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Bankruptcy: when is it good news?

Many companies are struggling financially due to the uncertain economic climate. CPAs who have dealt with clients in financial trauma or with those experiencing cash flow shortfalls know the word such clients often fear most is "bankruptcy." Obviously, because of cost and other considerations, reorganization outside bankruptcy is the preferred route. However, modern bankruptcy law is geared, in large part, in favor of the debtor, so this option should not be summarily dismissed. Today many businesses see bankruptcy as a positive situation--an opportunity to infuse new cash and restructure operations and debt.

The growing number of troubled companies using bankruptcy means this strategy no longer carries the stigma it did in the past. Bankruptcy provides obvious relief through its automatic stay against creditors. Depending on the client's circumstances, bankruptcy may be a legitimate and logical option for the CPA to suggest. After presenting a revenue and expense analysis and assisting the client to prepare reasonable and attainable cash flow forecasts, what other information is necessary when considering bankruptcy proceedings? This article discusses four questions that help in the decision-making process.



Virtually every business has value, and that value can be used to the debtor's advantage. The value may be obvious or hidden, but its identification can reassure a client that bankruptcy is a legitimate option to be explored, not a defensive move of last resort.

For example, Midway Airlines used assets with no other liens against them to obtain $40 million debtor-in-possession financing at the onset of its chapter 11 filing. (Despite tighter credit standards in many situations, many banks are showing a greater willingness to offer financing to companies in reorganization because they can receive first priority liens as well as fees.) The collateral value of hard assets is important when the client wants new financing. If some of the client's assets are unencumbered by debt, the client clearly will have more levarage in dealing with creditors once it's in bankruptcy.

One entity with hidden value that filed for bankruptcy is the Chicago South Shore and South Bend Railroad. The railroad, although a relatively small entity, was a high-profile railroad with name recognition. Thousands of commuters ride it into downtown Chicago daily. In addition, the railroad had a long-standing and profitable freight business that generated a steady income from a stable group of customers. These examples of hidden value contributed significantly to the notion that the railroad could and should be reorganized when it ultimately faced economic difficulty.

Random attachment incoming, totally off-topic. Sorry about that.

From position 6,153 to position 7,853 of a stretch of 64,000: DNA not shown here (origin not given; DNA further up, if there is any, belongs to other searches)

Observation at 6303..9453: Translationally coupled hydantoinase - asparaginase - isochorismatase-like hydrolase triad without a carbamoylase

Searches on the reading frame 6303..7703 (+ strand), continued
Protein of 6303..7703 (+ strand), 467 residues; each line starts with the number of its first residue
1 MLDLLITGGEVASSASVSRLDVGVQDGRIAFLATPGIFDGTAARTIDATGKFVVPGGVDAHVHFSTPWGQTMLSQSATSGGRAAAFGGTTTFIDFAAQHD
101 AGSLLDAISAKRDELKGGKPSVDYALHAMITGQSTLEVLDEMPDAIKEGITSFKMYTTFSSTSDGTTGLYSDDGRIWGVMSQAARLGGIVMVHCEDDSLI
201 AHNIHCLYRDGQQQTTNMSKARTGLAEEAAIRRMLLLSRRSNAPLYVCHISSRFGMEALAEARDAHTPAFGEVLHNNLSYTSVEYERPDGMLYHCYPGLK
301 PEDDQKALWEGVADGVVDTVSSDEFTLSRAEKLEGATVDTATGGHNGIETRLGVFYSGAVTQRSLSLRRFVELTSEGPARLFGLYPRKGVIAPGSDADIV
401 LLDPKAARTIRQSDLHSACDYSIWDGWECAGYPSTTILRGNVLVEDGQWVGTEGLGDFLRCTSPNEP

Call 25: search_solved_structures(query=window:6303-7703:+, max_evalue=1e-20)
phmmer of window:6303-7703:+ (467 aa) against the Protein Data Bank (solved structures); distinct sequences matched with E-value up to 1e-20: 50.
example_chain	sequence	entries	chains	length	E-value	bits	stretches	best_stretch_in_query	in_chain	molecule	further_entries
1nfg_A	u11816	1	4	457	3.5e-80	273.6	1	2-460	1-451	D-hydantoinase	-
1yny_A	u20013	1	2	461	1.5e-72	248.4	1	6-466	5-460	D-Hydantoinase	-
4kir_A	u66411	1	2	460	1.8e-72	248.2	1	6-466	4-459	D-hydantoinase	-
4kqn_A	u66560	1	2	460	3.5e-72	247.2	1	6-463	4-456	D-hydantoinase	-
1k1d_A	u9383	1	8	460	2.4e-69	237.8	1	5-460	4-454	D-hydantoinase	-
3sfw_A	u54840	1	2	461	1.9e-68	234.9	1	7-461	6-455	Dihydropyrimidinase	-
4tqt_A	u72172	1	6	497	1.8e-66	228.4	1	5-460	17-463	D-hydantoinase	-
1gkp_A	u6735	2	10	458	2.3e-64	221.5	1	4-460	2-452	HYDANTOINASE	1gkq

Uniqueness is another consideration when evaluating a company's true worth. Does the client's name have value? Is there goodwill? Has the client established its own niche in the marketplace? If so, are there any competitors that would use price cutting to take advantage of the client's bankruptcy? If not, bankruptcy may allow the client to make repairs and salvage the company with a minimum of risk.

Another hidden asset is the client's top management. In the airline world and in Chicago, David Hinson, the chairman of Midway Airlines, is well known and respected by his middle management, the airline industry and the Chicago business community. Charismatic leaders instill confidence and are important assets in bankruptcy.




Determining cause means deciding whether the financial trauma was avoidable or unavoidable. Projecting outcome involves calculating how long the causes will remain. Together, these answers give a clearer indication of whether bankruptcy will be a short-term, long-term or bad solution for a client.

What economic factors have contributed to the client's financial trauma? CPAs should list specifics and categorize them as follows:

* Unavoidable circumstances occur when the client has no control over a situation. Causes can occur locally, nationally or worldwide. Traditional cycles in the company's or industry's earnings, national economic factors (such as recession or inflation) or a sudden military conflict (such as the Persian Gulf War) are examples of these three categories.

* Avoidable circumstances are usually in-house, such as poor quality control or an inadequate distribution system. These causes are most apparent when some or all of a client's financial woes can be traced to poor management decisions.

Next, ask how long these circumstances will last. If the company suffers primarily from unavoidable circumstances that are only temporary, bankruptcy protection can be used as a short-term respite that allowes the client to regroup.

Midway filed for bankruptcy, for example, just as the Persian Gulf War ended, oil prices fell, fears of a recession began to subside and the industry's peak travel season began.

In the railroad's case, its primary government-backed funding agency was able to obtain additional funding and beefed up its management team just before the railroad's filing, becoming the logical buyer for its passenger segment. Previously, Department of Transportation regulations had forced the railroad to keep the passenger business running at the expense of its profitable freight business.